This blog gets a lot of traffic from midwives and doulas who hope to go get some practical experience overseas. This can be a good thing...but not always.
Lets learn some things by examining the mistakes of a couple of North American nurses that came here to help in the labor and delivery ward last week.
They walked in eager for an experience, and a great story to tell. They did not speak the language and are only here for a week. They boasted that they were so excited to be here because they were allowed to do stuff that would be unlawful for them to do in their own country.
They had never worked with laboring mothers, ever, and wanted to waltz in and deliver a "cute little brown baby." One proceeded ..no kidding... to SLAP and SCREAM at a pushing woman I had been gently coaching for 6 hours already. Not only was this white lady being rude and demeaning, she was screaming in English....which was not comprehended by anyone but me. This laboring mother who had been doing awesome, was terrified and scared and shut down...her contractions came to a complete stop. This volunteer then yelled at her for "giving up."
Next, this educated white nurse went on to try to sneak in a baby delivery by not alerting the midwife that the baby was crowning, but just getting ready to do it herself. When I realized after a minute that this nurse had NO IDEA what she was doing, (I was having to tell her what to do...) I alerted the midwife myself, who came and delivered the baby. This adventure seeker was willing to put a mother and baby's lives in danger simply to be able to say she had delivered a baby. At least that is how I see it.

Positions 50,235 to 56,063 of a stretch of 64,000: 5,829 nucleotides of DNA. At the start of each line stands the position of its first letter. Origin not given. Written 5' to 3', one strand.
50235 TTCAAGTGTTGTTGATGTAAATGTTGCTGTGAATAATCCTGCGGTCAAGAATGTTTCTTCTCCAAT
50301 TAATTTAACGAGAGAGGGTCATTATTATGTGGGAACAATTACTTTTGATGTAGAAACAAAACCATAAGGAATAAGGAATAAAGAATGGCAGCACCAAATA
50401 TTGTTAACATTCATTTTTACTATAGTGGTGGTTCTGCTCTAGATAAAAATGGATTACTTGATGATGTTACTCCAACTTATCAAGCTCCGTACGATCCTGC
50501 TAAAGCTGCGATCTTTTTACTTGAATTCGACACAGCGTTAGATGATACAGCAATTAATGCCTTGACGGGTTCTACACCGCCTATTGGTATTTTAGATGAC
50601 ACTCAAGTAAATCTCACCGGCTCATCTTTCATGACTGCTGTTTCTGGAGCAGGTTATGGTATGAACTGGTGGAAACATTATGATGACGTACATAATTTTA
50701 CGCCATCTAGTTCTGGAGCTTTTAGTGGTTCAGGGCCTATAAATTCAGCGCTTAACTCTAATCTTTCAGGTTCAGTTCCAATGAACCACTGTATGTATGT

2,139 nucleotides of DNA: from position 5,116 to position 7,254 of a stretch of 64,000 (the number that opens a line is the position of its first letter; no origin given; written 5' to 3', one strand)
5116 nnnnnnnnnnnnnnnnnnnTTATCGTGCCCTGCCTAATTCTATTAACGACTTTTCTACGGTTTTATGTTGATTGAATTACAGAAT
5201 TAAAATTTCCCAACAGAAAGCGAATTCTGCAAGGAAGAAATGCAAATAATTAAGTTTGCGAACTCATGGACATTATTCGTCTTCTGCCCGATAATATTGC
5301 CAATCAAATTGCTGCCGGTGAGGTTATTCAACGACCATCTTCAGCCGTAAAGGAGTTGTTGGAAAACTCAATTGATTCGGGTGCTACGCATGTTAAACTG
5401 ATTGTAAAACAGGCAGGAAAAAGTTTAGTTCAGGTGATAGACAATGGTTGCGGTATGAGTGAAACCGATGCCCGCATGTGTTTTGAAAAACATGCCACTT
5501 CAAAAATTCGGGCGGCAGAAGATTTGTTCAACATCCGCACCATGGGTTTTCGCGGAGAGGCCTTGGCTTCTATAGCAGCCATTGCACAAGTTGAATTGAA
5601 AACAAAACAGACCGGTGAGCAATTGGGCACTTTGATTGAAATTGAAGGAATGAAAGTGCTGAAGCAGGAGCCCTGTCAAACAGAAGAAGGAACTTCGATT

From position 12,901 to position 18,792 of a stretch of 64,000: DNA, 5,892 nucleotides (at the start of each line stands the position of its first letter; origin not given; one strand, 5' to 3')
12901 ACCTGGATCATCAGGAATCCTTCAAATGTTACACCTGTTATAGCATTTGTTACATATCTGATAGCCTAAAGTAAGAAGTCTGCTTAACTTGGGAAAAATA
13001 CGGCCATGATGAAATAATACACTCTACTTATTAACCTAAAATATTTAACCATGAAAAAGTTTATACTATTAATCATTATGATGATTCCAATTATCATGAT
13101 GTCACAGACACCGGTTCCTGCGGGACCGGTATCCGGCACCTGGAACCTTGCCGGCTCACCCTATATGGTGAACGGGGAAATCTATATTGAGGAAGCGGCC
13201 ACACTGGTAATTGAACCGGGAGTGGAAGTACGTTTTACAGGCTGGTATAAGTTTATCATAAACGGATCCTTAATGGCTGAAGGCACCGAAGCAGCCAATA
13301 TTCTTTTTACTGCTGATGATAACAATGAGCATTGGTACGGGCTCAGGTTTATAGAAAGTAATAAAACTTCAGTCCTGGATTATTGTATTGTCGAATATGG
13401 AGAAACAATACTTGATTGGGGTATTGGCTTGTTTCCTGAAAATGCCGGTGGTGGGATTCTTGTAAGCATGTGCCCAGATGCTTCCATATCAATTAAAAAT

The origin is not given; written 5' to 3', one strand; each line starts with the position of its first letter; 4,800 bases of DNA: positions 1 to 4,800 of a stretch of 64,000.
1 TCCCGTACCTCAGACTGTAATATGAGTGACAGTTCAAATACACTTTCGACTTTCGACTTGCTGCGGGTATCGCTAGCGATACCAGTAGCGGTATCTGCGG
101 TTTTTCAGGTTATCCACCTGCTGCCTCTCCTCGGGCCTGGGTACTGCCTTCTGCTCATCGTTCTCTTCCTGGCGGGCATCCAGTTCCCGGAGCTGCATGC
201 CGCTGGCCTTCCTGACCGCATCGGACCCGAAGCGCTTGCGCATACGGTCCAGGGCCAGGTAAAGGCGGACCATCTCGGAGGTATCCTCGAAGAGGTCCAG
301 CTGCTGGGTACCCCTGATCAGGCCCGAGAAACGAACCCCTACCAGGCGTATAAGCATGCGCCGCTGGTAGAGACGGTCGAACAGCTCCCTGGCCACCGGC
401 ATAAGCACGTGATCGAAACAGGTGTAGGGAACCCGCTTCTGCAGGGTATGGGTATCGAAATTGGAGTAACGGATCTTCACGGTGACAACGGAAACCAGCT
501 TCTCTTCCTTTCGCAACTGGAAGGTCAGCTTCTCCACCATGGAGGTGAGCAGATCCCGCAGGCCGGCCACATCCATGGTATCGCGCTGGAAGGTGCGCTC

This nurse then kept correcting and pushing the very experienced national midwife out of the way, because "she wasn't doing it right." These midwives are so experienced, (about 1000 births a year for 20 years or more) and could put most western midwives to shame, let alone an ER nurse who had never even seen a birth other than of her own.
You know what? This woman probably is very proud of herself for "helping" these "poor people." She probably feels like she is making a difference! And she is. Just not a good difference.
Here are some the problems I saw in these nurses:
2. A focus on the "experience" for themselves instead of serving the people
3. A failure to see these woman as intelligent and amazing people who are worthy of respect.
4. An excitement to do things "they aren't allowed to do" elsewhere.
5. A lack of respect for the culture and experiences of people different than themselves.
Instead, if you are going to volunteer in a country that is not your own:
1. Go in humility, with the heart of a learner and a willingness to lay down "your ways."
2. Do not go to "get your numbers" or to "have an awesome story to tell." Go to serve. Go to learn.
3. See these beautiful women of another land as strong and someone you can learn from.
4. Know your limits. Do not do what you are not trained to do.
5. Study their language and culture. Respect who they are and how they do things.
6. Be kind and treat people the way you would want to be treated.
None of us will be perfect, but let love be the focus of what you do and I'm sure things will go a lot better.
*I've changed the continent of origin of the offending parties.